In June this year, the Bangladesh Cricket Board sold sponsorship rights for $14 million for four years to Aamby Valley, an affiliate of the Sahara India Parivar.

    Meanwhile, India-based property developer Homestead will be sponsoring the Sri Lankan Cricket Team for the next three years.

    The recently concluded Sri Lankan Premier League saw all seven teams as well as the title sponsorship being bought by Indian business houses.

    When it comes to cricket, it clearly seems to be ‘love thy neighbour’ for corporate India.


    Aside from their many on-field batting partnerships, Sri Lanka’s Mahela Jayawardene and Kumar Sangakkara also present a joint defence in the kitchen. The duo are co-owners of a restaurant in Colombo called the ‘Ministry of Crab’ Read More »from Not just cricket
  • Rewind: 2007 ICC World Twenty20

    The inaugural Twenty20 world championship cemented the standing of the sport's shortest format.

    Expectations were meagre from the inaugural Twenty20 world championship. India’s demoralising exit from the first round of the 50 over World Cup earlier that year along with its excruciatingly long format kept the hype around its shorter cousin suitably low key. That in all probability contributed to the tournament’s ultimate success.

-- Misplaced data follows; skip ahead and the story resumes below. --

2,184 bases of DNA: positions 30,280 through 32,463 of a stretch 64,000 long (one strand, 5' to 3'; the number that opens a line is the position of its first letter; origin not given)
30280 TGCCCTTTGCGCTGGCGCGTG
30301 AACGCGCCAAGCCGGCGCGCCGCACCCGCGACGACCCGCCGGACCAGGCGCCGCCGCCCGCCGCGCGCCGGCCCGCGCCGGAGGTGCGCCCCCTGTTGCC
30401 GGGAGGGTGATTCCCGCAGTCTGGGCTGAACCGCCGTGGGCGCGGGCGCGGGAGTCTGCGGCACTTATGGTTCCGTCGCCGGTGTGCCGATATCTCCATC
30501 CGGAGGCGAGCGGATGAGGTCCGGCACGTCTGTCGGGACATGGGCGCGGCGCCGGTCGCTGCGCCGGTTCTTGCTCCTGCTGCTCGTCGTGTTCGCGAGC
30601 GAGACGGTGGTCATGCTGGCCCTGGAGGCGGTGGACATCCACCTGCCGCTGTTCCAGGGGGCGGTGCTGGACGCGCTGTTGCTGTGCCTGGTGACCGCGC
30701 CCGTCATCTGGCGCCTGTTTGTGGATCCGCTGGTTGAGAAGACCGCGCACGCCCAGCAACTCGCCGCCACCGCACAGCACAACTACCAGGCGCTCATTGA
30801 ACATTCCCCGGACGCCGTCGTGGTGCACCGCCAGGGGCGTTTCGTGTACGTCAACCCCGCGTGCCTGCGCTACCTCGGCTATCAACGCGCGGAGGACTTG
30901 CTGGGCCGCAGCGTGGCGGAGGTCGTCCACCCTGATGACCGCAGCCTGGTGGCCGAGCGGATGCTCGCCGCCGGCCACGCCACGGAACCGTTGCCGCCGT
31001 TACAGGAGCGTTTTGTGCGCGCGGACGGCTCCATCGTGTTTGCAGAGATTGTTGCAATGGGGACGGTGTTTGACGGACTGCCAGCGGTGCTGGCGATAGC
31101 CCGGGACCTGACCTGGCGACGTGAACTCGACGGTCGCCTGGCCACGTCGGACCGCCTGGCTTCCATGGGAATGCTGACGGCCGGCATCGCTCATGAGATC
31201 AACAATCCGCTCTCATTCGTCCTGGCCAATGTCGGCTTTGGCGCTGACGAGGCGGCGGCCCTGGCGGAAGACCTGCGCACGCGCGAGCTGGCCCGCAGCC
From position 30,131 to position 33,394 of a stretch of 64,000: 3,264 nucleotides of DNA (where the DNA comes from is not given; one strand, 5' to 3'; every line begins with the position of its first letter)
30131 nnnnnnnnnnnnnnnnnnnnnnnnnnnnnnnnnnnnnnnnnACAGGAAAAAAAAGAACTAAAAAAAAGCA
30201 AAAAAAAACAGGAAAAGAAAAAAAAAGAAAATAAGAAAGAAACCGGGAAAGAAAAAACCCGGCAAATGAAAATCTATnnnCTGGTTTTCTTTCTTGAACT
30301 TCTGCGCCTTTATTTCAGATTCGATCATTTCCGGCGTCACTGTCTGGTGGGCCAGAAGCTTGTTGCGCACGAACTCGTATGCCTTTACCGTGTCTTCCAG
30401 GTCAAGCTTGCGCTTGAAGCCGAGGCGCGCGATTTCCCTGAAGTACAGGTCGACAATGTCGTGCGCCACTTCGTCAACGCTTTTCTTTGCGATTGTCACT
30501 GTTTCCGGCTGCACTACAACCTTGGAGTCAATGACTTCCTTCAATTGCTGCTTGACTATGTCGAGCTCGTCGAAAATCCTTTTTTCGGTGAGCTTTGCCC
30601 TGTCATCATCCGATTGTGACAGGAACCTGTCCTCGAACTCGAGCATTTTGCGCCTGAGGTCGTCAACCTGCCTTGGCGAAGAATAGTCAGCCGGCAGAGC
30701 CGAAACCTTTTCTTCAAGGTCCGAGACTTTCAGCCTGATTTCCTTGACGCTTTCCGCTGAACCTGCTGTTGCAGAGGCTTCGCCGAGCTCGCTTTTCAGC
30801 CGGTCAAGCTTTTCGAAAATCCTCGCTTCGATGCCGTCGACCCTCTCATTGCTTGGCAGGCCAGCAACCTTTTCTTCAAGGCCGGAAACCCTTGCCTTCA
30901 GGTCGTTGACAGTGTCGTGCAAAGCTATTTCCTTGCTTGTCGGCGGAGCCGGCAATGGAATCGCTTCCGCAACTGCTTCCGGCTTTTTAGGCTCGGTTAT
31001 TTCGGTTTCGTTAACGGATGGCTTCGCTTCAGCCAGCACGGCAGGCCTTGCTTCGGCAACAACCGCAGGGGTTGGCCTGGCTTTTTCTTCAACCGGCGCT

The then Indian skipper Rahul Dravid, along with fellow stalwarts Sachin Tendulkar and Sourav Ganguly opted out of the Twenty20 competition as they felt the game’s shortest version was better suited to younger legs. That brought Mahendra Singh Dhoni to the fore, in what was his first tournament as captain.

    Unlike what many expected, the competition did not spell immediate death for bowlers. In fact, it was India’s bowling and fielding that took them all the way. Conditions in South Africa assisted in making the games a true contest between bat and ball. Only one century was scored (yes, by Chris Gayle) and it was the bowlers that dictated terms in the Read More »from Rewind: 2007 ICC World Twenty20
  • Making the case for Gambhir

    Did Gautam Gambhir deserve the boot or should he be Dhoni’s deputy ahead of Virat Kohli?

    Now that Shah Rukh Khan and Mamata Bannerjee have milked more mileage from Kolkata Knight Riders’ IPL victory than an Oscar winner, Olympic gold medalist and World Cup champion combined, it may be time to look at the person who actually played an instrumental role in the win.

    Kolkata Knight Riders skipper Gautam Gambhir not only made the tactical decisions that took the team all the way but also led from the front, thereby inspiring his men to go the extra mile. He stuck with players he believed in even when they fell below expectations and despite being viewed as someone with a rigid personality he showed flexibility on the ground in matters like bowling changes and strategy.

    All this just three months after India’s vice-captaincy was taken away from Gambhir without any explanation or forewarning. At the time, Chairman of the National Selection committee – Krishnamachari Srikkanth, deemed Virat Kohli ‘an excellent future captain’ and his justification for appointing the youngster as Read More »from Making the case for Gambhir